52 Ancestors in 52 Weeks: Fire

Irvin Lloyd Jaeger was born on April 24, 1930. He was called “Sonny” or “Sonny Boy” by his loved ones and was the only son of Benno and Louise Jaeger. He grew up with his sisters Dorothy and Dorris Pearl (“Mipsie” and “Sweety Pie”) on the Steffen farm in Needville, Texas. Sonny attended school up until the sixth grade, when he dropped out because he was needed to work on the farm. He visited the Jaeger Farm for a few days during the summers and was more like a brother than a cousin to Henry and Lillie Jaeger’s kids. Henry likewise viewed Sonny as more of a son than a nephew.

Sonny moved to Houston when he was 25 and worked in maintenance for Suburban and later the Washburn Tunnel. He was well regarded by the family, who described him as a calm and laid-back person. He dated but never married and was a member of Zion Lutheran Church in the Heights area of Houston.  My mom shared an apartment with Sonny and tells many funny stories, such as the time he spontaneously hopped onto their nephew Daryl’s horse “Daisy” after a few beers and rode at high speed around the field before hopping back off. Another time, Sonny’s calm demeanor helped him out of a traffic ticket. The story goes that he was pulled over and started talking to the officer, who after a long conversation let him go with just a warning.

He eventually moved into his own trailer in Northwest Houston and over time filled it with a hoard of newspapers and other items. Sonny suffered from narcolepsy all his life and had a habit of drying wet clothes near the oven. During a visit one Sunday afternoon, his cousin Bernhardt discovered that the side door of the trailer had been nailed shut. His attempts to remove the nails were met with resistance, and Sonny maintained that he had sealed the door shut to ward off a home invasion. Bernhardt relented.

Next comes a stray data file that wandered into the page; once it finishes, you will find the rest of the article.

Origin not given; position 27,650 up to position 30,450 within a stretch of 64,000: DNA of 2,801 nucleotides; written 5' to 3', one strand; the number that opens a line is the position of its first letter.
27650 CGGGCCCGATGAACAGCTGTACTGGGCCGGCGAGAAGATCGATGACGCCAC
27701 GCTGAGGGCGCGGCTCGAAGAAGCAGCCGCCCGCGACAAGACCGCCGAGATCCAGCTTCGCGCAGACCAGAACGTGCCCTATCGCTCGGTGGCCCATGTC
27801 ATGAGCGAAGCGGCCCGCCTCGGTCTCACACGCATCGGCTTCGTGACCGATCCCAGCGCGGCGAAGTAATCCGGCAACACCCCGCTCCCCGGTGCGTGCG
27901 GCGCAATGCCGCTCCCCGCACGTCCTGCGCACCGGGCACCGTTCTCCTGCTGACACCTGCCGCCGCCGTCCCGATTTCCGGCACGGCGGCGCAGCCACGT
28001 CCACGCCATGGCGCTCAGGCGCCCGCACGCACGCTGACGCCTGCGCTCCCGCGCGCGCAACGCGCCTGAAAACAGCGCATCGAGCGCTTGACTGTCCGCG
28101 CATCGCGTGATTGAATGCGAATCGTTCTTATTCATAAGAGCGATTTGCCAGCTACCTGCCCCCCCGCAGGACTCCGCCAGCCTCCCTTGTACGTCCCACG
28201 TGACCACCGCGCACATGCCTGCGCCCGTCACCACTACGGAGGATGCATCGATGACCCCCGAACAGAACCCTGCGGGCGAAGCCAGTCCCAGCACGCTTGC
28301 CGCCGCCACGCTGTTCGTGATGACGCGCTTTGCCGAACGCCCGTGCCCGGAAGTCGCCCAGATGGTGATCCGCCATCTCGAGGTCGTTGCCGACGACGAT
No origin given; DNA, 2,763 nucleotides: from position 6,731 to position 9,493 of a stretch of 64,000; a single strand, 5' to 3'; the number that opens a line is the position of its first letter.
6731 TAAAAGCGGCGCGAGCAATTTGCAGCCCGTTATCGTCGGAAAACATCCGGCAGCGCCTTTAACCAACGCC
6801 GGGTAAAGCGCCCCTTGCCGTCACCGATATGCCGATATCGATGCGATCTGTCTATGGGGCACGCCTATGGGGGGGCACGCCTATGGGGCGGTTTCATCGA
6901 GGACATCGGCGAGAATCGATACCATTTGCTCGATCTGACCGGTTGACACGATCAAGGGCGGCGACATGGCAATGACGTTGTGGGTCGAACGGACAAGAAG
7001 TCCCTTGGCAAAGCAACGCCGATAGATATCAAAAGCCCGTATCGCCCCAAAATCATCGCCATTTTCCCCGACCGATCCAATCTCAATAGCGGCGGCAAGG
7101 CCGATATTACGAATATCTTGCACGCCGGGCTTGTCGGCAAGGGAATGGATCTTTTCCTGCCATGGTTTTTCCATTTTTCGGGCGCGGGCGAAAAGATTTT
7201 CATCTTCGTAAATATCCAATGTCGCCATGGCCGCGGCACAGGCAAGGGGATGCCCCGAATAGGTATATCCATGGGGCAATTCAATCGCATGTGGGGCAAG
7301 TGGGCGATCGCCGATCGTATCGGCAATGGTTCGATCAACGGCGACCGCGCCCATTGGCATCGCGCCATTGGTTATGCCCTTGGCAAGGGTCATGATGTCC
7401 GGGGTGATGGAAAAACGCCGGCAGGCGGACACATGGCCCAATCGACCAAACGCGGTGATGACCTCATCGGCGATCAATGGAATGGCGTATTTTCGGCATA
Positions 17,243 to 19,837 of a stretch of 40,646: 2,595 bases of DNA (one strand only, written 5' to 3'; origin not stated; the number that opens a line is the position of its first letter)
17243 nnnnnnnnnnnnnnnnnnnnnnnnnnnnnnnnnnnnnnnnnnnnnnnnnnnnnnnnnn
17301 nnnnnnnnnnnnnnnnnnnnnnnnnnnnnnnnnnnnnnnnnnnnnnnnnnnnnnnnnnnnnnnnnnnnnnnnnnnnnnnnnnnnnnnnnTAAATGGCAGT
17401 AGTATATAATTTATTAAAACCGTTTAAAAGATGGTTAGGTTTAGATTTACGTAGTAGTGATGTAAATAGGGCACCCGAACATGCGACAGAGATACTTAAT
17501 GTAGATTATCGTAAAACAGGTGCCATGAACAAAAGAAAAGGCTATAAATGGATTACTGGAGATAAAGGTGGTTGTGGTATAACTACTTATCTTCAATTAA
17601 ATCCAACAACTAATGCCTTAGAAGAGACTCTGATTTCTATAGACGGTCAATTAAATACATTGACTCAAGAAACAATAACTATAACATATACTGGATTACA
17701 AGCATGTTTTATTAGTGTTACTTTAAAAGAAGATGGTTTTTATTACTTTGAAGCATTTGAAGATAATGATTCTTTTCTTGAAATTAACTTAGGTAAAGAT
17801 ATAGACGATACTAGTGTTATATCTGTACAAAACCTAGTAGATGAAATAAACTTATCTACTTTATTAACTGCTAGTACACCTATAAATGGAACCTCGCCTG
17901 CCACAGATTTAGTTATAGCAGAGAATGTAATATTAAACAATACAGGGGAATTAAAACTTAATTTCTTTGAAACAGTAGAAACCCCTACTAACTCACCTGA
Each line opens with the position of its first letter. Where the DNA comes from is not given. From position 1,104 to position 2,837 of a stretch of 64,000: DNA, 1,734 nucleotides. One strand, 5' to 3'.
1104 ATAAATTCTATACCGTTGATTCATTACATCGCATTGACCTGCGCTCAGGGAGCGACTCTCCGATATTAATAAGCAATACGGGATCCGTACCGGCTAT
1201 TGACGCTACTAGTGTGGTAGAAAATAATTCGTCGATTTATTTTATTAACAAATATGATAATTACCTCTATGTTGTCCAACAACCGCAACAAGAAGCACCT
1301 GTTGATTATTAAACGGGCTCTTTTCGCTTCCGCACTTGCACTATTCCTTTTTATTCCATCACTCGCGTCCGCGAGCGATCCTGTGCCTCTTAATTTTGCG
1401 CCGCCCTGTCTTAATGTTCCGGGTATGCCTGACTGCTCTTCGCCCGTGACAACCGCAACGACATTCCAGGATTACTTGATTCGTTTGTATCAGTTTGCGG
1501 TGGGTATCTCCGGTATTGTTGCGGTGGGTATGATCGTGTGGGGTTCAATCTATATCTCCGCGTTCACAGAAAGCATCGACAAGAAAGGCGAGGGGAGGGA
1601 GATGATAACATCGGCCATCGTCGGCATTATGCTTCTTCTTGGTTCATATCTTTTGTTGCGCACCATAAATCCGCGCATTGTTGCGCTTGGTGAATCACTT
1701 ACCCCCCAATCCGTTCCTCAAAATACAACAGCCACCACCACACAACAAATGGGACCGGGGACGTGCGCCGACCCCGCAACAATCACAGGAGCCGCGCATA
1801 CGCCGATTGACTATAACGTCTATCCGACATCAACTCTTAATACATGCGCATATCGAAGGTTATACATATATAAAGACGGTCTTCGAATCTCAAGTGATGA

November 22, 1972 was an especially cold, rainy day. Because the 23rd was Thanksgiving, the Washburn Tunnel’s cleaning and maintenance was done on that Wednesday. Despite being underground and mostly out of the elements, Sonny was quite chilled by the time he finished his shift. After arriving home from work that evening, he draped his clothing over a chair, turned on the oven, and fell asleep. Sonny was killed a little over an hour later when his trailer caught on fire. His badly burned body was found next to the side door and laying beside him was a hammer and several charred nails. Reflecting on his visit with Sonny,  Bernhardt said, “I wish I had sat on him and pulled out the nails myself.”

Henry and his brother Benno disagreed on the type of funeral Sonny would be given. Benno insisted that the funeral take place on Friday at the Brookwood funeral home in Houston with Pastor Engler from Zion presiding. Henry, who was much closer to Sonny, wanted the funeral to be held at the Foehner Funeral Home in Burton, with Pastor Poehman from Greenvine Emmanuel Lutheran Church presiding. In the end, Sonny had two funeral services, the Houston one at 10am followed by the Burton one at 3:00pm, before arriving at the Jaeger Witte Cemetery where he was interred next to his mother Louise.

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